Importance of Rules

  • 17:18 The speaker notes that some families allow their kids to grow up without rules, resulting in complicated lives for the parents.
  • 18:23 While the speaker believes in allowing children to make decisions, she also recognizes the importance of rules.
  • 18:58 Rules should be bottom-up and agreed upon by everyone in the family.

Regulating Children

  • 19:17 The speaker admits that sometimes it is necessary to put her foot down with her kids.
  • 19:38 She tries to explain why certain rules are in place and rarely raises her voice or physically punishes her kids.

20:30 Teaching Children Self-Worth

Section Overview: The speakers discuss the importance of teaching children self-worth and how it can impact their development.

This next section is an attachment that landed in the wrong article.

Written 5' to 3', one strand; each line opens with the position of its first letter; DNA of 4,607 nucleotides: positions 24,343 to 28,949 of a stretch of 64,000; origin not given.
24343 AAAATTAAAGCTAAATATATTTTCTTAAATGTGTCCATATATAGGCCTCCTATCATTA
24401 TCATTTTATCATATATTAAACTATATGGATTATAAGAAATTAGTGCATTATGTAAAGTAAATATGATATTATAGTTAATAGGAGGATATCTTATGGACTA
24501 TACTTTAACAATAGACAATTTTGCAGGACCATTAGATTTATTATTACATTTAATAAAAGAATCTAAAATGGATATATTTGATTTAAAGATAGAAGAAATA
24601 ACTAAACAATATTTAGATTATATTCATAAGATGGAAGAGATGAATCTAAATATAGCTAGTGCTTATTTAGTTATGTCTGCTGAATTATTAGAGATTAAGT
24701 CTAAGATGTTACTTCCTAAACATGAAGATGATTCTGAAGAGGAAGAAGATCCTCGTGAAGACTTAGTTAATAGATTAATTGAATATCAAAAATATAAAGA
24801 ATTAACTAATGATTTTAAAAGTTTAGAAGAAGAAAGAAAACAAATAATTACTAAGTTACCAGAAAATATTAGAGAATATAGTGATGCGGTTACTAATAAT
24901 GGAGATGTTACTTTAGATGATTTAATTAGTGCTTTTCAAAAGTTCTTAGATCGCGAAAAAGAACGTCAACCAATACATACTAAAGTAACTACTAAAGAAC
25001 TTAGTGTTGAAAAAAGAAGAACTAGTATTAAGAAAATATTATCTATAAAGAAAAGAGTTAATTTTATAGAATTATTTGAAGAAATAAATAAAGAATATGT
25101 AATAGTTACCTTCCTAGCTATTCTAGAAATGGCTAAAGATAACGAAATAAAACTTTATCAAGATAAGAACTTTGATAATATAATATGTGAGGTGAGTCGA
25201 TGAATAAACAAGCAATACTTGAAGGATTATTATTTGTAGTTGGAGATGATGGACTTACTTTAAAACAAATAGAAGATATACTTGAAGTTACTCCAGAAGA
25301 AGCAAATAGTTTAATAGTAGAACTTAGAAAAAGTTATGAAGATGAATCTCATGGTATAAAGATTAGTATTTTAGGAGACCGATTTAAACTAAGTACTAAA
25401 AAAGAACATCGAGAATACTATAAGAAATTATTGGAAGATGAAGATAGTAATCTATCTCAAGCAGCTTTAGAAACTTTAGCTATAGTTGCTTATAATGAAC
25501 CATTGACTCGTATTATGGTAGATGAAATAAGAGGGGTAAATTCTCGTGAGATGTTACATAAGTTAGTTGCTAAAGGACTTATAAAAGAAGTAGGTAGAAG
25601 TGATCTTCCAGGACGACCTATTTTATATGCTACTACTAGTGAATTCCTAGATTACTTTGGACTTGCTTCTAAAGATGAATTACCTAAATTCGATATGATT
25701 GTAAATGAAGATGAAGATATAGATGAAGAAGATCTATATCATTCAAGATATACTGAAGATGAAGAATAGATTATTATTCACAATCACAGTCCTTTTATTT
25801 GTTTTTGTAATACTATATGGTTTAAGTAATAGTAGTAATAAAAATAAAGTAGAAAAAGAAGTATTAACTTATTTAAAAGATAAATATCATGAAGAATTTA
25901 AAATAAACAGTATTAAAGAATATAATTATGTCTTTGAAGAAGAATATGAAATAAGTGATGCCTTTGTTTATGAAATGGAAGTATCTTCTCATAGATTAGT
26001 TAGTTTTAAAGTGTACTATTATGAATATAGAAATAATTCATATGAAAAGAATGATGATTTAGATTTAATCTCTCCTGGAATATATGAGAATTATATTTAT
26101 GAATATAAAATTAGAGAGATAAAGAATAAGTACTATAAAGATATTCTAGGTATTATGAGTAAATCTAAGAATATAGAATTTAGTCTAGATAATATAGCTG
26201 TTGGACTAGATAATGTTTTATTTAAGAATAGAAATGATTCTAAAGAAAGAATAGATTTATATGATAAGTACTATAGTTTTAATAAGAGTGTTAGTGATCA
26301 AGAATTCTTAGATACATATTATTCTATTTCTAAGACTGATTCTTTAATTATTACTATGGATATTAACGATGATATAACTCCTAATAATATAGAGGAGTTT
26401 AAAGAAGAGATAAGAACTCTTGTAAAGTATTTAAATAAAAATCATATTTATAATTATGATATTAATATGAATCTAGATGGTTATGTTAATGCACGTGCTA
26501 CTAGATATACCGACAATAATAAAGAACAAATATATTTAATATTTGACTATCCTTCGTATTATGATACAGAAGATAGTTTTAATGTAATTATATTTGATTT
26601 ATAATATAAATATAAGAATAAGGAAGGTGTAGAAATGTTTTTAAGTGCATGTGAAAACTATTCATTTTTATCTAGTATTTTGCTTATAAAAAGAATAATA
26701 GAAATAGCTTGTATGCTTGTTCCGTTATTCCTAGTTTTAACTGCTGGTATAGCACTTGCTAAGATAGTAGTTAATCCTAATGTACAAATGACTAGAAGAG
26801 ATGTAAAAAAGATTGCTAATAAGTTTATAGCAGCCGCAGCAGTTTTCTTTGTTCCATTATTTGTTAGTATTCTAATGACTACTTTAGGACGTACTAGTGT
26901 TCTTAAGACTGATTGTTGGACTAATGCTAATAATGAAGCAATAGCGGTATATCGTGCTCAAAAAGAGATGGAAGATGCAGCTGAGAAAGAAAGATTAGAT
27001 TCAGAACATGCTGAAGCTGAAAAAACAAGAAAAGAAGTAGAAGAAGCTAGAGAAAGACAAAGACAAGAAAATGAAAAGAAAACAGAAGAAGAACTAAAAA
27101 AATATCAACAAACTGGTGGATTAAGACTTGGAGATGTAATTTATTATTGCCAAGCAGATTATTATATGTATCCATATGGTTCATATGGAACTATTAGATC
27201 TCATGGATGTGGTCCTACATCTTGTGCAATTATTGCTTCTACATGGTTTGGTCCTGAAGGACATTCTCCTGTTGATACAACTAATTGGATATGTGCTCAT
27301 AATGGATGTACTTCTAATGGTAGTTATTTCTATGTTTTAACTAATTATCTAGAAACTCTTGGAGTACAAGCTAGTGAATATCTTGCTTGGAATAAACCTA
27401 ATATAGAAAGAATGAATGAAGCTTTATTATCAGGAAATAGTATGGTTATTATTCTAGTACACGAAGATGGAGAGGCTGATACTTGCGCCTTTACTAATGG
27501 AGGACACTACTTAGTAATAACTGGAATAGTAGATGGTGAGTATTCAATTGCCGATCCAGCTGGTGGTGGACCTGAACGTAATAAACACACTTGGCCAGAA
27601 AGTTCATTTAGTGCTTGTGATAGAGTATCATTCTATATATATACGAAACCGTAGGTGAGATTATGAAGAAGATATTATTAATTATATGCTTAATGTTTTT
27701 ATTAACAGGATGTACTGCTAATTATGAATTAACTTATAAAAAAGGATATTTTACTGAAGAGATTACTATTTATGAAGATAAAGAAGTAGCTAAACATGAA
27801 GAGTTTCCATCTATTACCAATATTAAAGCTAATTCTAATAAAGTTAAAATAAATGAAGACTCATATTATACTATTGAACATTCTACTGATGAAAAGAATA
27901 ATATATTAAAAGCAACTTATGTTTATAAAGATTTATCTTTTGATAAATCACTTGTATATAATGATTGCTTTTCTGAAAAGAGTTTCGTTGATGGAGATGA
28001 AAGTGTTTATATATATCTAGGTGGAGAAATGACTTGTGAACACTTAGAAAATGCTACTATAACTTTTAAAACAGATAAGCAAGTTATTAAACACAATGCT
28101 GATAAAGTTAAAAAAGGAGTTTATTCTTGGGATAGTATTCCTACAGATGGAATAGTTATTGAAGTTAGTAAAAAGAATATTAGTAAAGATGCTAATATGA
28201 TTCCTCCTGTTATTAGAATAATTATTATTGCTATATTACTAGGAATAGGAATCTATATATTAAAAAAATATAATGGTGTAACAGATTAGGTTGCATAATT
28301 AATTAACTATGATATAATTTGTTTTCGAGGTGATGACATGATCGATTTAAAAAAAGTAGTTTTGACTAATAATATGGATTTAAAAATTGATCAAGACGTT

Importance of Being Liked

  • Teaching children to do simple things that adults appreciate can reflect positively on them.
  • Being a liked person at a young age can help build a foundation of self-worth.
  • However, relying solely on external validation for self-worth is unhealthy.

Learning from Natural Consequences

  • Children are like learning machines and naturally notice their surroundings.
  • Natural consequences, such as stomach aches from eating too much candy or having no friends due to poor behavior, can be valuable lessons.
  • First-hand experience is more valuable than being told what to do by parents.

21:26 The Burden of External Validation